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Enron Corporation Case Study

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Before filing for bankruptcy in 2001, Enron Corporation was one of the largest integrated natural gas and electricity companies in the world. It marketed natural gas liquids worldwide and operated one of the largest natural gas transmission systems in the world, totaling more than 36,000 miles. It was also one of the largest independent developers and producers of electricity in the world, serving both industrial and emerging markets.


Enron began as Northern Natural Gas Company, organized in Omaha, Nebraska, in 1930. The company's founding came just a few months after the stock market crash of 1929, an unusual time to launch a new venture. Several aspects of the Great Depression actually worked in Northern's favor, however. Consumers initially were not enthusiastic about natural gas as a heating fuel, but its low cost led to its acceptance during tough economic times. High unemployment brought the new company a ready supply of cheap labor to build its pipeline system. The 1940s brought changes in Northern's regulation and ownership. The Federal Power Commission, created as a result of the Natural Gas Act of 1938, regulated the natural gas industry's rates and expansion.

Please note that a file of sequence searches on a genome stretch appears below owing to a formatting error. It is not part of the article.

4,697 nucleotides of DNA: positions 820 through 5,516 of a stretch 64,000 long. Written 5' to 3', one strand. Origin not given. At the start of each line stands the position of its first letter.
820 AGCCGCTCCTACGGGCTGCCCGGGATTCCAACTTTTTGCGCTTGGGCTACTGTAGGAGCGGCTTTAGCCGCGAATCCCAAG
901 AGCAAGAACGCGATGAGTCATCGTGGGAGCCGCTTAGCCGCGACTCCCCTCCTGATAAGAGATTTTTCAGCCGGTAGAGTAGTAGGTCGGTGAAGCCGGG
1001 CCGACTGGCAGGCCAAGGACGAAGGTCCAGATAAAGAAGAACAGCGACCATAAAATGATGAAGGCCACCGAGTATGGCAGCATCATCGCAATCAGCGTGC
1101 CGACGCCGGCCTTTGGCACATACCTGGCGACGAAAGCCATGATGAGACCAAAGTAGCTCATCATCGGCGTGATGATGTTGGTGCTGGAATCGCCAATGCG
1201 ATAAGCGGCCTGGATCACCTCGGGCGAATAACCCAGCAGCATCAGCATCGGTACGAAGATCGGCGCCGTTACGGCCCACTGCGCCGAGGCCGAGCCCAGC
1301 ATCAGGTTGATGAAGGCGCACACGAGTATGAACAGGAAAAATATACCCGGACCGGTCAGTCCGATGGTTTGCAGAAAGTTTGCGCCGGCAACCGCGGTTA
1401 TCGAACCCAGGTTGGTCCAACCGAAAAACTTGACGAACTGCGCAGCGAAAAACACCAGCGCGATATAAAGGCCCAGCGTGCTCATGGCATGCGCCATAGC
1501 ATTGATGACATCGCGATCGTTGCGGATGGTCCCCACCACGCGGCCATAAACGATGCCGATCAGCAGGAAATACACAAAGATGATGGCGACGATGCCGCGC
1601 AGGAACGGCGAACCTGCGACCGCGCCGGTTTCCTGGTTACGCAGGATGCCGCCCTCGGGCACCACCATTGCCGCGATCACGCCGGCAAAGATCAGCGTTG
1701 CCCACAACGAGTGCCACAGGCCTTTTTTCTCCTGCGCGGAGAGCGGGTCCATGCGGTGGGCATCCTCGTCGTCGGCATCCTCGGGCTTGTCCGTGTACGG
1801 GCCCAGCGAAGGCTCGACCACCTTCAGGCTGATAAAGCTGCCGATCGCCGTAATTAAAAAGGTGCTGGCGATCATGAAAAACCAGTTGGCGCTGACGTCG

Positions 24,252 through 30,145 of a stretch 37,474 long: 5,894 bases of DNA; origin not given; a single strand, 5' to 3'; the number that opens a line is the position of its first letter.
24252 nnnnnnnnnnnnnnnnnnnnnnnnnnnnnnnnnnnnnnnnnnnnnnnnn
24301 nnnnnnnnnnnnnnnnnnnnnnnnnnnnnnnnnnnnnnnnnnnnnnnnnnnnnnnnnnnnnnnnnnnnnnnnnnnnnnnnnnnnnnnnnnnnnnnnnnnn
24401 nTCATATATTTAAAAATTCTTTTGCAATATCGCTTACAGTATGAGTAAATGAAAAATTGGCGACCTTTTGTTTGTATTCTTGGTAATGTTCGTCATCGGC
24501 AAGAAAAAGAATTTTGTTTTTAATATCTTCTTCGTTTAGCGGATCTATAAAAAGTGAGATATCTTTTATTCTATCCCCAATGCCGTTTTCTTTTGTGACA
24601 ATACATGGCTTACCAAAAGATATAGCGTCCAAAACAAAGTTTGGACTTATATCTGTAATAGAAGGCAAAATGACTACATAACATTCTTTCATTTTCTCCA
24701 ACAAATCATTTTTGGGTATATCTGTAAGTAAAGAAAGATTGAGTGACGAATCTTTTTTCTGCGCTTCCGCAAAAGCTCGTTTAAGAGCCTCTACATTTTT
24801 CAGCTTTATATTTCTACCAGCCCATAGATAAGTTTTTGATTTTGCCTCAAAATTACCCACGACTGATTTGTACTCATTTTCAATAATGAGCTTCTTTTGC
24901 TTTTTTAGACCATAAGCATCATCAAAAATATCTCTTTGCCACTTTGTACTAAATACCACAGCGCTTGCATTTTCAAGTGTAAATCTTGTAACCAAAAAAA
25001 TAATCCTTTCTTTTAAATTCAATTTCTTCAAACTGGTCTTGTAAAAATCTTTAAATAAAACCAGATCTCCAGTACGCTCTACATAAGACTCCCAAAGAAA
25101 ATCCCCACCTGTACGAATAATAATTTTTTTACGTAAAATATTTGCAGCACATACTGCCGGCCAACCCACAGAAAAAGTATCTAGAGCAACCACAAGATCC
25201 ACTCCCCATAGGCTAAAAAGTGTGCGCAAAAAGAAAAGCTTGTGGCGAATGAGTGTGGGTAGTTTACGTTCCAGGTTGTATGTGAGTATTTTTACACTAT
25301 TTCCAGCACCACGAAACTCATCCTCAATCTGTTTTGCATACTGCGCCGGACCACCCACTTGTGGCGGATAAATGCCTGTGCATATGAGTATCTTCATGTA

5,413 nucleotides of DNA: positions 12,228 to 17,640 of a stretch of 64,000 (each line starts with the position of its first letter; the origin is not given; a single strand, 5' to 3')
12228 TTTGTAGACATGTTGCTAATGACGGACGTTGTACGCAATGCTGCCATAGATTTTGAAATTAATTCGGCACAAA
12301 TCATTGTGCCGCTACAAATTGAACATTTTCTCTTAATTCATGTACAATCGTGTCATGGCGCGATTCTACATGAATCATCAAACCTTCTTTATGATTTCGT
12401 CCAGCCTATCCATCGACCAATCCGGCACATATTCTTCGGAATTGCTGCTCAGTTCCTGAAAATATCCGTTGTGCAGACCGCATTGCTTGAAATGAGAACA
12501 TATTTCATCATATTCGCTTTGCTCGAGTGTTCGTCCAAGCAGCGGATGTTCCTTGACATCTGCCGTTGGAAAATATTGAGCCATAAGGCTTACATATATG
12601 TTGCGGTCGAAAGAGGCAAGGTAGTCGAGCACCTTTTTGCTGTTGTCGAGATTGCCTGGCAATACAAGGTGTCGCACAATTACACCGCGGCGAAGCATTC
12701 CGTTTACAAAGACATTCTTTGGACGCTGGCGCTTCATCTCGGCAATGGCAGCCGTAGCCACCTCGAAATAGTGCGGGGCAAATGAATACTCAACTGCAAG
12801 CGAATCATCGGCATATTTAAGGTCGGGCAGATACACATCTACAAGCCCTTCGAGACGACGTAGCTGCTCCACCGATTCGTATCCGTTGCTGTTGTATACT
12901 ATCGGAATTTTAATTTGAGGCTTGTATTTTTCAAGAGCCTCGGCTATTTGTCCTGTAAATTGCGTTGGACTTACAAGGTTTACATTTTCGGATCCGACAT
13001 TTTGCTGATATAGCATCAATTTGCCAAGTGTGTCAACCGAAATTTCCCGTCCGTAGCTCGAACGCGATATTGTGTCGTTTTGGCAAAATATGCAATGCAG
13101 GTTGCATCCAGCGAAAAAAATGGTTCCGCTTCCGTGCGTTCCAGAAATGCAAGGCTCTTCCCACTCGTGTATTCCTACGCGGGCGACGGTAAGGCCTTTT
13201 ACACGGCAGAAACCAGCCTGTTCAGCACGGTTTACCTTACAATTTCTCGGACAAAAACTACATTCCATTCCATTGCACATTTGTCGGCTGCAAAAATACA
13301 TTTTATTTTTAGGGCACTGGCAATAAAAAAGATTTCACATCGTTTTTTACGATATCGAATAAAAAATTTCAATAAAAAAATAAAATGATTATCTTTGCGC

1944: Acquires the gas-gathering and transmission lines of Argus Natural Gas Co.

1945: Argus properties are consolidated into a subsidiary called Peoples Natural Gas Co

As time went on Northern kept expanding through acquisitions. First in 1967 it made an acquisition with Protane Corporation, a distributor of propane gas in the eastern US and the Carribbean. In 1976, Northern formed Northern Arctic Gas Company, a partner in the proposed Alaskan arctic gas pipeline, and Northern Liquid Fuels International Ltd., a supply and marketing company.

1980: Northern changes its name to InterNorth, Inc. Its attempted hostile takeover of Crouse-Hinds Co., an electrical products manufacturer, is thwarted by Cooper Industries. Northern Overthrust Pipeline Co. and Northern Trailblazer Pipeline Co. are set up to participate in the Trailblazer pipeline. Creates two exploration and production companies, Nortex Gas & Oil and Consolidex Gas and Oil Ltd.